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The Hotel at the End of the World
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The Hotel at the End of the World

3.0 of 5 stars 3.00  ·  rating details  ·  42 ratings  ·  6 reviews
In the hotel at the end of the world it’s business as usual, as Pema dishes up rice and pork curry to travellers who stop by for a drink and refuge from the rains. Everyone there has a story to tell, and at times they end up revealing more than they want to.

On their journey to China, Kona and Kuja, bound together by fate, stumble upon the trail of the Floating Island, prom
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Paperback, 144 pages
Published May 10th 2009 by Penguin Books India
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Community Reviews

(showing 1-30 of 88)
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Sundeep Supertramp



The original review of this book is posted on my blog...

To read the original review of this book, click here...
Ahimaaz R
It gives you more to chew on than to just melt in your mouth. For a self-taught artist, Parismita Singh can draw more good artwork than bad.
Parikhit
The first graphic novel I ever read and I loved it!

With 137 pages of artwork this should not take one more than half an hour to read. Set in Manipur, north-east India this graphic novel has a couple of stories threaded together. There are the two invalids Kona and Kuja in the pursuit of a floating island. Pema, the owner of the hotel where the stories are narrated, has her own tale of loneliness while her husband narrates a supernatural tale of the plight of Japanese soldiers in Manipur and Nag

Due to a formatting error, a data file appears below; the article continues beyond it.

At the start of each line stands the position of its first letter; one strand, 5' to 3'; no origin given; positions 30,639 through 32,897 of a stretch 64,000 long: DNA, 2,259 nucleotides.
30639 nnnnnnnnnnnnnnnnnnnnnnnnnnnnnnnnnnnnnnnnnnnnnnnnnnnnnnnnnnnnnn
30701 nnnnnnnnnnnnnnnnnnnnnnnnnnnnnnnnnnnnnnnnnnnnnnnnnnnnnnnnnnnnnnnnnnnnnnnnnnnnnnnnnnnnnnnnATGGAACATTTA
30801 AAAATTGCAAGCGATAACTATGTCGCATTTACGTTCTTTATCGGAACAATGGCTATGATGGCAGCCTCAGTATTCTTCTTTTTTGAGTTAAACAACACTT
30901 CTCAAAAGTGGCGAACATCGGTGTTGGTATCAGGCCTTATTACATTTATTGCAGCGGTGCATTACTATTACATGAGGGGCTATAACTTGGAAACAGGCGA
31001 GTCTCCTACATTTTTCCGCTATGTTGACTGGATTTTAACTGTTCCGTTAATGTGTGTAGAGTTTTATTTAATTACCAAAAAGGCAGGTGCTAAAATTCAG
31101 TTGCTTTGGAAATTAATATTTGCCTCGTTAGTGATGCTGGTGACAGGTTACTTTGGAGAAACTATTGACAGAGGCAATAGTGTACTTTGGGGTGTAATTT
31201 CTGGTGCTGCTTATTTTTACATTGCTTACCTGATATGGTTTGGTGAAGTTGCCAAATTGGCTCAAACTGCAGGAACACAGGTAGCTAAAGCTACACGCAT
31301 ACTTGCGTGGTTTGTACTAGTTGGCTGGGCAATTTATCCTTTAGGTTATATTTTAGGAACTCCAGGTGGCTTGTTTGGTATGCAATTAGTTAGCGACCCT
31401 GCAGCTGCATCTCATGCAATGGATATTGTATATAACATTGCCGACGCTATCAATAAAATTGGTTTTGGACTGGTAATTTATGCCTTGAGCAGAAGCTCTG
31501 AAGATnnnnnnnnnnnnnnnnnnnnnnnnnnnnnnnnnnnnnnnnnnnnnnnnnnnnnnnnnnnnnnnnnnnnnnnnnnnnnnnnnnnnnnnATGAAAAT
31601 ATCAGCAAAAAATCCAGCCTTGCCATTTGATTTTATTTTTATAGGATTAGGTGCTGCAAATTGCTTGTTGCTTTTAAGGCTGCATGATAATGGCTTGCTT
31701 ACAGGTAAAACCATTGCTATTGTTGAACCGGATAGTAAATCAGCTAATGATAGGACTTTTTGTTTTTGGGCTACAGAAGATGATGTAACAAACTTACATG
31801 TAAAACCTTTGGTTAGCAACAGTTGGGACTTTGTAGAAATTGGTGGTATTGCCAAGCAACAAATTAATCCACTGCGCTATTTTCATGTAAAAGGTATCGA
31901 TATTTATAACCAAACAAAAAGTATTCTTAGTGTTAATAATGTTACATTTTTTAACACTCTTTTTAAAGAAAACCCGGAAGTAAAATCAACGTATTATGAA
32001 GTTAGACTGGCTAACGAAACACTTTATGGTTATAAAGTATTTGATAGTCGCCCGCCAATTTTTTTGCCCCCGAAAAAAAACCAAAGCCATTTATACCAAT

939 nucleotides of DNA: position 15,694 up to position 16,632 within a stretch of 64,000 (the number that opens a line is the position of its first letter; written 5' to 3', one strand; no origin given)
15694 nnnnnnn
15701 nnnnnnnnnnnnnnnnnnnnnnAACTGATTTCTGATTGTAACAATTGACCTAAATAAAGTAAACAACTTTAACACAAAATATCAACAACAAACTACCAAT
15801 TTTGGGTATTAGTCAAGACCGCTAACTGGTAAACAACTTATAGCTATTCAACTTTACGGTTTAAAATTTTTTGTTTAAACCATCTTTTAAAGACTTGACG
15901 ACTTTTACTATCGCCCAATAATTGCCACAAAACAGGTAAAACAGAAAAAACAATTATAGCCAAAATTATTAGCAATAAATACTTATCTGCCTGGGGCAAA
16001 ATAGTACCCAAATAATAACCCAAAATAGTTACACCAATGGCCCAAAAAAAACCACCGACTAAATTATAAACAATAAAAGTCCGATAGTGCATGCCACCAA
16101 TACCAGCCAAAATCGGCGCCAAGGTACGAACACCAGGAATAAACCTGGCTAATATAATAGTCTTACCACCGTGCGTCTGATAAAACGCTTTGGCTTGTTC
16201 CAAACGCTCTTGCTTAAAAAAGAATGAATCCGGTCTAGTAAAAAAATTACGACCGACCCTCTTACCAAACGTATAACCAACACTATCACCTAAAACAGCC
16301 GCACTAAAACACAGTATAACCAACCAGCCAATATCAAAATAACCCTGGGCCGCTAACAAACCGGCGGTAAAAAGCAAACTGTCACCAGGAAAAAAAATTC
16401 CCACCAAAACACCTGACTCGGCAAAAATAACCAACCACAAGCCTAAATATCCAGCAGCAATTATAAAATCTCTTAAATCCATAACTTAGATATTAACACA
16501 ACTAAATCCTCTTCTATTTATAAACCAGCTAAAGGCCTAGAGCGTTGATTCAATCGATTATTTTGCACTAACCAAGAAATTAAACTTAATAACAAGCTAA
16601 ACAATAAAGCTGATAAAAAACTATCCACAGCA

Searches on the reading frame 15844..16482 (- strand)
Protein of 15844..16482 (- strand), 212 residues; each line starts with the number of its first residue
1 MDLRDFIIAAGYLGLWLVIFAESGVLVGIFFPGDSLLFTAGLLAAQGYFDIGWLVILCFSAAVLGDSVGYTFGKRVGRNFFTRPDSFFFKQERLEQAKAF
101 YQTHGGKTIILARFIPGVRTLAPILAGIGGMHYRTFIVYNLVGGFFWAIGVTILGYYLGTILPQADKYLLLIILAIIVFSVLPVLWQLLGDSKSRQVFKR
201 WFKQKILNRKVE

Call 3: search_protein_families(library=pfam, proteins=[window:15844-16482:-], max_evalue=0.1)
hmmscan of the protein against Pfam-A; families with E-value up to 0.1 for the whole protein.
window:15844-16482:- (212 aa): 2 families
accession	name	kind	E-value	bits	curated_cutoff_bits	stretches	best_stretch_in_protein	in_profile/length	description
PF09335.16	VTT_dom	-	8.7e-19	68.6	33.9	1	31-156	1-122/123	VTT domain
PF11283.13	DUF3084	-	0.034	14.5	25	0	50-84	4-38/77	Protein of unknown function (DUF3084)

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Jaydeep
This book will take you along on a journey to some richly imagined, familiar yet strange lands. The narrative locus is a hotel at the end of the world, where there is all that a lonely traveller might seek -- shelter from the storm (please open links in a new tab), the promise of warm food, and an evening's company of fellow wayfarers. The characters are quirky yet all too real in feeling these fundamentally human needs, though the stories they tell us seamlessly merge memories, dreams, desires ...more
Moushumi Ghosh
This is a fable for set in today's North East. I have heard a lot of about it but today I got to read it. The presence of soldiers is disturbing but they have also been absorbed into the mythology of the place. Reminds me of Boccaccio's Decameron and Chaucer's Canterbury Tales but adapted to the North East. If you have an hour to spare while waiting, this is the book to read.
Jishnu Bhattacharya
very good artwork, and an interesting storyline too
Nikhil
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Jul 23, 2015
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